BBC WorldwideSHINE for Kids’ CEO Gloria Larman spoke recently to BBC Radio Worldwide in a segment ‘The Forgotten Children’ which reported that in the UK, over 200,000 children have a parent in prison.

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BBC: In the US the Justice Department told us maybe one and a half million American children have a mother or father in Federal or State prison. What about Australia? Going live to New South Wales now, Gloria Larman is the chief executive of SHINE for Kids, which is a charity which supports children whose parents are in prison. Hi Gloria!

GL: Hi Andrew.

BBC: Can you guestimate how many children in Australia we’re talking about?

GL: Well the numbers are a lot smaller, because our population is a lot smaller, but there’s also a guestimate out here as well. It’s roughly about 40,000 or about 125,000 if you look at within their lifetime.

BBC: […] For a start the children have to grow up very young?

GL: They do, they do, they start taking on the parenting role if they’ve got younger siblings as well.

BBC: And they’re exposed to hearing details about the world, details about the frailties of their parents, to put it in a nice way, that perhaps you wouldn’t want a young child to think about.

GL: That’s right, and I guess that’s part of that whole isolation that keeps it a secret – the parents find it really difficult to tell children that they’ve strayed, they’ve made a mistake.

BBC: The real heartbreaking fact is that children of prisoners are so much more likely to end up in prison themselves.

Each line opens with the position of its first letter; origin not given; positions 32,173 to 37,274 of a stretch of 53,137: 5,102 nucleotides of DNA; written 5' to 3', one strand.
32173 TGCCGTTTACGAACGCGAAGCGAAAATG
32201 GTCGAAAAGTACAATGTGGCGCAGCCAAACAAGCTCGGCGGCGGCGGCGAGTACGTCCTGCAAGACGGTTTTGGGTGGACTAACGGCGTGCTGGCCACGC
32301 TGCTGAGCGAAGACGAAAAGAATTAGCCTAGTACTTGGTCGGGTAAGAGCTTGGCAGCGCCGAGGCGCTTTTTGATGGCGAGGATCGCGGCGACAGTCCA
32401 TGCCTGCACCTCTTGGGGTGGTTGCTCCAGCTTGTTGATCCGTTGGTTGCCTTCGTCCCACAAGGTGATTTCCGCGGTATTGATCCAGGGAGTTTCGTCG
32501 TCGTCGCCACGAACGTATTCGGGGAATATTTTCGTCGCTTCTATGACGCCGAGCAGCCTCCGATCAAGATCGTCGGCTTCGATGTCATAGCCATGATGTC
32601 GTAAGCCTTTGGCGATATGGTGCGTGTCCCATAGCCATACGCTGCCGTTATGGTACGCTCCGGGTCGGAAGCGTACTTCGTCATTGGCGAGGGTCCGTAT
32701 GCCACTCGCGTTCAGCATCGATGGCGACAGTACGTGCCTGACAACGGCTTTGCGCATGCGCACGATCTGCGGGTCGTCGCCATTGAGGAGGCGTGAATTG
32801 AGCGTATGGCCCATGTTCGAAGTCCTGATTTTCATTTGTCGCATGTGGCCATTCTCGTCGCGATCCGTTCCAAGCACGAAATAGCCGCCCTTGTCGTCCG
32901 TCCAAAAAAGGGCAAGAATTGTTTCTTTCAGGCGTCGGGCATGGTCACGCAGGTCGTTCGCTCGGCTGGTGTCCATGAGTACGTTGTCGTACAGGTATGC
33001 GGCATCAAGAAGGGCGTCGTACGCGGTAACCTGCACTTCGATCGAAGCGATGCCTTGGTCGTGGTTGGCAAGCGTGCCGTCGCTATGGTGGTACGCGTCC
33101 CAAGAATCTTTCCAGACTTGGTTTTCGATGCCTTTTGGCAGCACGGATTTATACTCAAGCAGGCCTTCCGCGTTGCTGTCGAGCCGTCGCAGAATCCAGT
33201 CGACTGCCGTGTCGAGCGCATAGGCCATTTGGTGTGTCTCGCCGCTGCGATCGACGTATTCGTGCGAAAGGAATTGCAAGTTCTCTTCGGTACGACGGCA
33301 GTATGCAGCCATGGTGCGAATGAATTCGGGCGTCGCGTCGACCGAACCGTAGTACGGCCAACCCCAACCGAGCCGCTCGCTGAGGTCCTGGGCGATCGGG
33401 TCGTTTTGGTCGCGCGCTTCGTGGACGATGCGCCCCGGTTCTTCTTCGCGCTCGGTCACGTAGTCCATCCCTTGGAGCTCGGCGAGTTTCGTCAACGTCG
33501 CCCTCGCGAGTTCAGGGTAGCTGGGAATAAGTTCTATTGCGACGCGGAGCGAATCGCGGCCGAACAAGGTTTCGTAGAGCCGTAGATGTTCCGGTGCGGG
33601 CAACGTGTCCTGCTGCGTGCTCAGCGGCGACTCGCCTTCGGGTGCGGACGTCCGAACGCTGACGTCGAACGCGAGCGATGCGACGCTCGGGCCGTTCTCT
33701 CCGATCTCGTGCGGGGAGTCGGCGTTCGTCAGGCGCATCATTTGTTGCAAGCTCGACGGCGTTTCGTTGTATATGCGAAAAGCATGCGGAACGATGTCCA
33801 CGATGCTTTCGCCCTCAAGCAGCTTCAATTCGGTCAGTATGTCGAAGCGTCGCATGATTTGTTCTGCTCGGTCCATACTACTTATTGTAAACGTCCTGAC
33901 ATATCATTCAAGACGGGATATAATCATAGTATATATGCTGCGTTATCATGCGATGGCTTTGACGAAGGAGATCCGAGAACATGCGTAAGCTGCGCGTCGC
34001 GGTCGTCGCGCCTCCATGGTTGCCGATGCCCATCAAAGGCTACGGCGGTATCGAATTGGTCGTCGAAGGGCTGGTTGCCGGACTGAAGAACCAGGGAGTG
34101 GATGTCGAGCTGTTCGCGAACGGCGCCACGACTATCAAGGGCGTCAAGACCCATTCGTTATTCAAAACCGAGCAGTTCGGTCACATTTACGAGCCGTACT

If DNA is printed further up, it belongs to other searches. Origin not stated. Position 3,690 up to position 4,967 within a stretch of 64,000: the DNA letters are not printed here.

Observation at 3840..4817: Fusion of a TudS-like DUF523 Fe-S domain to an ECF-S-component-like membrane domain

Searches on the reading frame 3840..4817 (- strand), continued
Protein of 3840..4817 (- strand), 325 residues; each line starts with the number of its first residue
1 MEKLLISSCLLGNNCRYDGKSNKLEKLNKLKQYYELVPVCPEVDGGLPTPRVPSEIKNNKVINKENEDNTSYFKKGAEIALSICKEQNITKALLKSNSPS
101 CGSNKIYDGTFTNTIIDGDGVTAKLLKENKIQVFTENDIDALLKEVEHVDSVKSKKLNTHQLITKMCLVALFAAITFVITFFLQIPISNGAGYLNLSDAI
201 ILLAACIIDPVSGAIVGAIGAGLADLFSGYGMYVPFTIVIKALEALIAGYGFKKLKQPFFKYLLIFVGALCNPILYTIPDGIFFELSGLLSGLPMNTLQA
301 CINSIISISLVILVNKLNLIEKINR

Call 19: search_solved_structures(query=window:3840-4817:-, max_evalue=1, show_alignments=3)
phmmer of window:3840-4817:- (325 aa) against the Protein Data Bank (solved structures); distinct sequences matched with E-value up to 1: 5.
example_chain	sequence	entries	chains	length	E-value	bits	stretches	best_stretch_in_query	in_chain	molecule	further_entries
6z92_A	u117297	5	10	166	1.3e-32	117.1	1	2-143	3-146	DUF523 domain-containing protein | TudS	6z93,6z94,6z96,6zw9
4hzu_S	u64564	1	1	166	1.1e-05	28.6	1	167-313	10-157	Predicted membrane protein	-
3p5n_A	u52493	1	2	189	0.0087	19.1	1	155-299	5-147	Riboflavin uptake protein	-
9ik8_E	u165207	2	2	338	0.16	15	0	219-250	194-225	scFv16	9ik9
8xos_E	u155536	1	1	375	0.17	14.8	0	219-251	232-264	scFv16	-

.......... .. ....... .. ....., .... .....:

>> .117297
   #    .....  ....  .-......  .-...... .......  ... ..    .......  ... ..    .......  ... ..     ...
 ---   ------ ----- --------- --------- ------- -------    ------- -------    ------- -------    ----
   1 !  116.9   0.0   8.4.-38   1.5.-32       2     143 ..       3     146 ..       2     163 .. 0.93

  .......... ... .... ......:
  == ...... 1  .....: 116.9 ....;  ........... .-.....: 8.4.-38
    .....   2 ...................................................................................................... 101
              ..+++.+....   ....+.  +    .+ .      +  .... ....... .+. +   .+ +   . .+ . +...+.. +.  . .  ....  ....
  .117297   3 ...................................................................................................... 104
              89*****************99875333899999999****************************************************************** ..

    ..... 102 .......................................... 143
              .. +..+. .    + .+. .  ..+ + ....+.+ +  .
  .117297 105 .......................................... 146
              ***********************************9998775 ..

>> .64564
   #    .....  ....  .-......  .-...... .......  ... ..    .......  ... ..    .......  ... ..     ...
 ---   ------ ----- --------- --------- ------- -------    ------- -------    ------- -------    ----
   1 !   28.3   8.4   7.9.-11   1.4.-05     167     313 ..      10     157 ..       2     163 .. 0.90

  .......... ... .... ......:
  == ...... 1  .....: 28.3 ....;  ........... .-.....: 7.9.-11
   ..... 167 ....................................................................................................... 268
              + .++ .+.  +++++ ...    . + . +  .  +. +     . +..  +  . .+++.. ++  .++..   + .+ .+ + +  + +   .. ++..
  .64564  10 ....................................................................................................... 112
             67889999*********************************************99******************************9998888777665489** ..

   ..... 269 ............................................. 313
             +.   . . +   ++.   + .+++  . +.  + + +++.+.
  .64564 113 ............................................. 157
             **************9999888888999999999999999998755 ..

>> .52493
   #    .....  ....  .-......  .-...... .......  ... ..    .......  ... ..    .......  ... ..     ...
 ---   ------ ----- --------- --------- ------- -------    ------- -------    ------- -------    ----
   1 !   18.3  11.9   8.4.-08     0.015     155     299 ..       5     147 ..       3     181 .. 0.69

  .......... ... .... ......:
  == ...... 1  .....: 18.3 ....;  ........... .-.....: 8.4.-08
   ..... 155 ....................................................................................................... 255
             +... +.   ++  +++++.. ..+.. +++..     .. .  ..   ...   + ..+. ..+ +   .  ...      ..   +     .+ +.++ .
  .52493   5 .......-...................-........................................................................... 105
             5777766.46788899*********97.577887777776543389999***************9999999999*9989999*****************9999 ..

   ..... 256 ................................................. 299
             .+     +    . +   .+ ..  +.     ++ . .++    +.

GL: That’s right, but on the flipside of that, it can be turned around with support. So if children are given an opportunity to have some support, and somebody to help them through it, they’re less likely to go to prison.

BBC: Tell me about the kind of support they need, because part of the point of the story we’re bringing you today is that no-one really knows who these children are, or where they are, in order to target the support at them.

GL: That’s right, they need targeted support from people that understand what that they’re going through, that are not going to judge them. They also need school teachers not to judge them so that if they happen to disclose that it’s happened, or it’s been on the news or they’ve gone to school that day and people start picking on them because of what their parents have done … school teachers need to be equipped in how to appropriately support those children, rather than being shocked and amazed, which pushes children away.

BBC: Do you think they blame themselves for the situation they find themselves in?

GL: A lot of children do. And it also depends on, you know, they may have had an argument that morning with their mum or dad before they went off to school, and they’ve come home from school and the parent’s not there. There’s a lot of [self] blaming that children do.

BBC: […] a lot of this is to do with privacy as well, ’cause we’re in a society today where we can’t share this information because somehow that is going to then be a stigma on these kids in any case, so the ability to provide this support that you said is so important ends up getting blocked by a different type of desire to keep families private about the situation they find themselves in.

GL: Absolutely, privacy has a lot to do with it. I think there’s some structural ways that governments can actually help to deconstruct some of that privacy. It should always be about what’s in the child’s best interest, what does the child need when they’re faces with a parent going to prison? What’s going to help them not go down the same path and to feel better about themselves?

BBC: […] How do you navigate the issue of privacy with trying to make sure they have the opportunity to have good role models as well, because at home there is an issue about them following their parents into criminality, largely as a role model issue. Does one protect the child from the legacy of crime in the family by not telling the teachers, or telling the teachers. Which one is the right path?

GL: I think if we educate teachers and schools that they have to take into account the issue, then children and families would be more engaged with the school to actually disclose that information. If you’ve got a supportive school network, it’s a great place to support the children.